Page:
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Lines out of the door': See what happens when liberal states pass new strict gun control laws

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Gun sales in California have skyrocketed during the second half of 2016 after California Gov. Jerry Brown, a Democrat, signed into law earlier this year a sweeping new set of gun control laws that are set to take effect Jan. 1.

Brown signed into law six measures, including one that requires California citizens to allow the government to confiscate their "high capacity" magazines, a law that requires a background check for ammunition sales, in addition to a "bullet button law."

So-called bullet buttons are devices on semi-automatic rifles that allow a user to easily eject and insert a new magazine. You will still be able to own rifles that have a bullet button in California, but you'll no longer be able to purchase a firearm that has one, according to the Los Angeles Times.

However, citizens who own firearms with the "bullet button" will have one year to register the gun with the state of California as an "assault weapon."

Now, citizens who buy semi-automatic rifles will have to use a special tool to remove their magazines.

The new guns laws have led to a run on firearms in California. Since the new gun control measures were signed into law on July 1, Californians have bought more than 250,000 semi-automatic rifles. That's 40 percent more than were purchased in all of 2015, when only 153,000 were bought.

Handgun purchases have also increased roughly 40 percent compared to last year, according to the Times, as Californians have bought nearly 1 million small arms this year alone.

Joshua Deaser, the owner of Just Guns in Sacramento, told the Times, "When Gov. Brown signed that bill, the first 30 days in July were just insane. It died down for a while but now we are back with everyone trying to get what they can before the end of the year."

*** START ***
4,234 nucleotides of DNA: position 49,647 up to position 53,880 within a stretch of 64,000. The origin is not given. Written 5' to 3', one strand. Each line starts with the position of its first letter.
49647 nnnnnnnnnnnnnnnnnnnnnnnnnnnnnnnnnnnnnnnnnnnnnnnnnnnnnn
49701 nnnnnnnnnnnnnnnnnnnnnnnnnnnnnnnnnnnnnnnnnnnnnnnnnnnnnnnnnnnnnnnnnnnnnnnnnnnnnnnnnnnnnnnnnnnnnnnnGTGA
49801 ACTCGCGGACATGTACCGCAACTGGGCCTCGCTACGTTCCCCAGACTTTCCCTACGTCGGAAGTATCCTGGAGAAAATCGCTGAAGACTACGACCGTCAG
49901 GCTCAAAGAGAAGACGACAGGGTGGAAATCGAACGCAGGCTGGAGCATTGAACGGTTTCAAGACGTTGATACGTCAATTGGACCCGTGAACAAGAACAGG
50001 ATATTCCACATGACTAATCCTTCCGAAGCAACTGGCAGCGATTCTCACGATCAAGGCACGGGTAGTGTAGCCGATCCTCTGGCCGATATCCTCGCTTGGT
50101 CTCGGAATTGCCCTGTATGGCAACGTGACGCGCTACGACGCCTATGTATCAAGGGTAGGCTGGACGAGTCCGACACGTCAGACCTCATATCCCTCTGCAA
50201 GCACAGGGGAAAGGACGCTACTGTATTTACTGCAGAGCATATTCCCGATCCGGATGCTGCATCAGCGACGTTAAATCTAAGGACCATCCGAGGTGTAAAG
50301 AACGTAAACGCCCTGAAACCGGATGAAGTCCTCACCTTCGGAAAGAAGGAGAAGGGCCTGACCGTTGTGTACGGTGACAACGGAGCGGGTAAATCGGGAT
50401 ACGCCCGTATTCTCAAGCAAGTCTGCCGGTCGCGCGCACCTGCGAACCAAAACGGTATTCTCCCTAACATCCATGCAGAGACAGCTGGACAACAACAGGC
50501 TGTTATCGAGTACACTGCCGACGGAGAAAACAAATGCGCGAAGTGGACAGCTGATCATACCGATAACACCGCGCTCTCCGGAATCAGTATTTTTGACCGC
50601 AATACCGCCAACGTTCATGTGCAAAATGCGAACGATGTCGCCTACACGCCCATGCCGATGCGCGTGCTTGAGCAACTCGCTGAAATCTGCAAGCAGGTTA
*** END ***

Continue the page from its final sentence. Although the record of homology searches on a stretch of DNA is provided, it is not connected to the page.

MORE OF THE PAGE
"We have people lined up out the door and around the block," Terry McGuire, owner of the Get Loaded gun store in San Bernardino, added.

And to others, the run on firearms is no surprise. In America, given our Second Amendment right to bear arms, people rush to buy guns any time the government tries to limit their rights.

"We expected this," Sam Paredes, executive director of Gun Owners of California, told the Times. "Any time the government comes up with a ban on guns, the public rushes to buy them to make sure they have at least one."

Vince Torres, who owns a gun store in Riverside, told KCBS-TV that he had one customer who came it to buy AR-15s for her entire family, including her children.

According to KCBS, because California has a 10-day waiting period to purchase firearms, Wednesday is the final day for Californians to purchase semi-automatic rifles with an easy magazine release.

"A lot of people saying I want to buy one of those ARs,” Torres told KCBS. "I would say, 'Do you know what you’re buying?' And they would say, 'No, just want one of those AR’s.'"

It should be noted that laws that make it more difficult for legal citizens to legally obtain and own firearms have not proven effective in decreasing gun violence. In fact, cities with the toughest gun control laws in America also have the highest rates of gun violence.

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